Modeling epidemics in seed systems and landscapes to guide management strategies: The case of sweetpotato in Northern Uganda.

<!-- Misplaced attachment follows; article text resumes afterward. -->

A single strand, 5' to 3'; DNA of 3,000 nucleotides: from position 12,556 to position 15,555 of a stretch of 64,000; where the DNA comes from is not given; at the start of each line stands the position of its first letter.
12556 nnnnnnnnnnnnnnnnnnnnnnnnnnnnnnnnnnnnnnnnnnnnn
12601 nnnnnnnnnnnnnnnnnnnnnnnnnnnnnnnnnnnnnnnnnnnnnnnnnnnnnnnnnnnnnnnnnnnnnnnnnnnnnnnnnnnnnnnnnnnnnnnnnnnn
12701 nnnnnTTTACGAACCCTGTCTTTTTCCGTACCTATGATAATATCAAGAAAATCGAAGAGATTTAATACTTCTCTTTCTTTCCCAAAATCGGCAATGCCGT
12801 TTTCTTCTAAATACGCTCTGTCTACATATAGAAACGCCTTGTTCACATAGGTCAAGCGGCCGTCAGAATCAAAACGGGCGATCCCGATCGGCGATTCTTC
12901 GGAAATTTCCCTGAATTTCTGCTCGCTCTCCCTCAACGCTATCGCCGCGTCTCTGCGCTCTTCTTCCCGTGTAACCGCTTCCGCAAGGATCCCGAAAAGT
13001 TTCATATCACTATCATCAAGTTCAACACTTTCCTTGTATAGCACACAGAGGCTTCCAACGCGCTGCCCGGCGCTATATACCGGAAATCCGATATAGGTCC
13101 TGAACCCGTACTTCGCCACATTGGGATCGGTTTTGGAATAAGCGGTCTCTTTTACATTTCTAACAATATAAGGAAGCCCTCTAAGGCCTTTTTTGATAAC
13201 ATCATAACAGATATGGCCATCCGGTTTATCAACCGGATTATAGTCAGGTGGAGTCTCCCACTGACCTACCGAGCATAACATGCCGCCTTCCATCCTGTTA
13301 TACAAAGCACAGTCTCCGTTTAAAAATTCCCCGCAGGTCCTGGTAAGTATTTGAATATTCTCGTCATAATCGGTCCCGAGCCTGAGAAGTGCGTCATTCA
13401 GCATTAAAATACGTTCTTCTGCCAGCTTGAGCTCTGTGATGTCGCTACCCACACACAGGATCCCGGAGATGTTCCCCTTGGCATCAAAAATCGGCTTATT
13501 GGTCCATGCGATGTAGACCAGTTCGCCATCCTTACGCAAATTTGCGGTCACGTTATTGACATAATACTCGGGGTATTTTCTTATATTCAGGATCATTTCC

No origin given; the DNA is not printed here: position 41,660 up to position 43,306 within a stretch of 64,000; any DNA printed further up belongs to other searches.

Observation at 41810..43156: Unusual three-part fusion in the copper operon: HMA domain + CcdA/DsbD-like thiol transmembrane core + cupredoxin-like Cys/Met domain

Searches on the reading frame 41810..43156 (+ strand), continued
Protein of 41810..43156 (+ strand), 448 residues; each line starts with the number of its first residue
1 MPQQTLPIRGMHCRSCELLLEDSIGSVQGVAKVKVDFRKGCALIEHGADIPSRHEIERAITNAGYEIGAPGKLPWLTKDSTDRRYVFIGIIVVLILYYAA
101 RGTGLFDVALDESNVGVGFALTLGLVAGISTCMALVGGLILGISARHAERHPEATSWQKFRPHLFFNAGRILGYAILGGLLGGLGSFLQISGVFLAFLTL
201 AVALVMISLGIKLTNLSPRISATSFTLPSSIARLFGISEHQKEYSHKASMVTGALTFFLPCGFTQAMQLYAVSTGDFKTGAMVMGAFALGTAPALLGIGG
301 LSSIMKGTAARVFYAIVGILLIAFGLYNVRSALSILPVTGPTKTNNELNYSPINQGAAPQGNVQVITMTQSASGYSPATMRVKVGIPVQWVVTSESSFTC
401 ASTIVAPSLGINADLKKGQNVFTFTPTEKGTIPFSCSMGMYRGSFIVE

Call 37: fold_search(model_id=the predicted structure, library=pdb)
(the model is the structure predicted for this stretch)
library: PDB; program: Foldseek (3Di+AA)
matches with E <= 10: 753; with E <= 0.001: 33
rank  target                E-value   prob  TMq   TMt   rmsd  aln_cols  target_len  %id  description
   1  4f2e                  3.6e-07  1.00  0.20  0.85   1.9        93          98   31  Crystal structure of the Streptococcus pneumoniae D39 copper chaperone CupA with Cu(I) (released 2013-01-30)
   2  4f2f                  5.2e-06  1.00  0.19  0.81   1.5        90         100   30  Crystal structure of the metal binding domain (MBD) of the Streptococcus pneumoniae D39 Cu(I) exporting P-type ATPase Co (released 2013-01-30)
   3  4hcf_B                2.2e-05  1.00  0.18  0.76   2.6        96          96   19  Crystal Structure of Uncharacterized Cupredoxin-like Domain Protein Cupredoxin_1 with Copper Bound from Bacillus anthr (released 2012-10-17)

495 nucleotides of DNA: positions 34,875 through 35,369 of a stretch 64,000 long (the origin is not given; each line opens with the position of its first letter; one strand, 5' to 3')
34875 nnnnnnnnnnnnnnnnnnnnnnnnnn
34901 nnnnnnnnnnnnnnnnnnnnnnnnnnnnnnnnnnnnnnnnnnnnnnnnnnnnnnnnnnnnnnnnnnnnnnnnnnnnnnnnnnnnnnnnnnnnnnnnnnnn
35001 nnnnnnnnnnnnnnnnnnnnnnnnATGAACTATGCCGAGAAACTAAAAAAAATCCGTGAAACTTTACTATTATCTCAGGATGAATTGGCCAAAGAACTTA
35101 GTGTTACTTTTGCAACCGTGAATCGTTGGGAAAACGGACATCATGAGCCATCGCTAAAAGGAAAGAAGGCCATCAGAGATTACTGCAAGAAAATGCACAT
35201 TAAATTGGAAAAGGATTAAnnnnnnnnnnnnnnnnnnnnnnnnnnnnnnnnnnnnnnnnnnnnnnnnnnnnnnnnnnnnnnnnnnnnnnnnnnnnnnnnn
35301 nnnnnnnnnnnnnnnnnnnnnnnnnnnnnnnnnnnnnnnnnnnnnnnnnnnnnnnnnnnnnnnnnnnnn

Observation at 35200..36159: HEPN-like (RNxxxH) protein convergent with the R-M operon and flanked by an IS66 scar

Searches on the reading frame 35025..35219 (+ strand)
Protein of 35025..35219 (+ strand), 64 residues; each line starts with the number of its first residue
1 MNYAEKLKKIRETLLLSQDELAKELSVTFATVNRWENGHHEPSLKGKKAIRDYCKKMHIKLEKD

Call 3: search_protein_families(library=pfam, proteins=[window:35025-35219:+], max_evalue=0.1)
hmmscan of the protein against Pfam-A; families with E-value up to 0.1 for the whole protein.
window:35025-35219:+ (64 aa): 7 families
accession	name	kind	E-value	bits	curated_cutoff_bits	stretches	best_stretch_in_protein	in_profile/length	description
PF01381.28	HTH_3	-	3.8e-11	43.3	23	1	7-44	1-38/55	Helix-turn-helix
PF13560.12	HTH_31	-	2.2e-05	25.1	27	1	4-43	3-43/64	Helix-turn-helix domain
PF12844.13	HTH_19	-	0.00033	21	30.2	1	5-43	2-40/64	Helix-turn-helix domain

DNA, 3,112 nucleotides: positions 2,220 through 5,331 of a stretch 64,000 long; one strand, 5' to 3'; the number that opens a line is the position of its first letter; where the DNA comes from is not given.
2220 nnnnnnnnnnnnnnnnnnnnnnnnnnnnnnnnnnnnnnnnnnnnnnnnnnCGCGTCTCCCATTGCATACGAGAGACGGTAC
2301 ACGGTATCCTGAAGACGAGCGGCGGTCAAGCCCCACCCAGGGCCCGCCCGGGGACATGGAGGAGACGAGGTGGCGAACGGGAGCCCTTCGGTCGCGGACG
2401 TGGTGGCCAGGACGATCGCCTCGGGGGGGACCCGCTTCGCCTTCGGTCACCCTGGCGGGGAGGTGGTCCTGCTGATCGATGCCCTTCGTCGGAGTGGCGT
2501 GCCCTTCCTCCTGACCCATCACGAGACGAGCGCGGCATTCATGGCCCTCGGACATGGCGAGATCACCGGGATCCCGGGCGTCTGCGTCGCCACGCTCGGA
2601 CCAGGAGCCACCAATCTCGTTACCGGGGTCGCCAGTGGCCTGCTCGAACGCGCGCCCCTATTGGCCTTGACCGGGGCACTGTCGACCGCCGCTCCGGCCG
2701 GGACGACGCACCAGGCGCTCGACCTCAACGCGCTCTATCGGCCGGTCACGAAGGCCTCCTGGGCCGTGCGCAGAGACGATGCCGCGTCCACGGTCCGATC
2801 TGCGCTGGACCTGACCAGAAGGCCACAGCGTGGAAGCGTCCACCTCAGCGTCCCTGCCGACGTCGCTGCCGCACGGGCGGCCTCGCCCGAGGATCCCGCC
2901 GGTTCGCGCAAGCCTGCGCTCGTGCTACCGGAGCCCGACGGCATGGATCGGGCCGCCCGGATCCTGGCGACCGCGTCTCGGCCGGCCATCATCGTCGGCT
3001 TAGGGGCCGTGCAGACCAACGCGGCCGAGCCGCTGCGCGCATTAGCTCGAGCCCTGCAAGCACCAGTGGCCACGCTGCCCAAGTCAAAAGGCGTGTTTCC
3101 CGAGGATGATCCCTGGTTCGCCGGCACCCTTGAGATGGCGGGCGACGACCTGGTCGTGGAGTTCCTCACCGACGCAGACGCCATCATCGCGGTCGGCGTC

Seed systems are critical for deployment of improved varieties, but also can serve as major conduits for the spread of seed-borne pathogens. As in many other epidemic systems, epidemic risk in seed systems often depends on the structure of networks of trade, social interactions, and landscape connectivity. In a case study, we evaluated the structure of an informal sweetpotato seed system in the Gulu Region of Northern Uganda, for its vulnerability to the spread of emerging epidemics, and its utility for disseminating improved varieties. Seed transaction data were collected by surveying vine sellers weekly during the 2014 growing season. We combined data from these observed seed transactions with estimated dispersal risk based on village-to-village proximity to create a multilayer network, or ‘supra-network’. Both the inverse power law function and negative exponential function, common models for dispersal kernels, were evaluated in a sensitivity analysis/uncertainty quantification across a range of parameters chosen to represent spread based on proximity in the landscape. In a set of simulation experiments, we modeled the introduction of a novel pathogen, and evaluated the influence of spread parameters on the selection of villages for surveillance and for management. We found that the starting position in the network was critical for epidemic progress and final epidemic outcomes, largely driven by node out-degree. The efficacy of node centrality measures was evaluated for utility in identifying villages in the network to manage and limit disease spread. Node degree often performed as well as other more complicated centrality measures for the networks where village-to-village spread was modeled by the inverse power law, while betweenness centrality was often more effective for negative exponential dispersal. This analysis framework can be applied to provide recommendations for a wide variety of seed systems.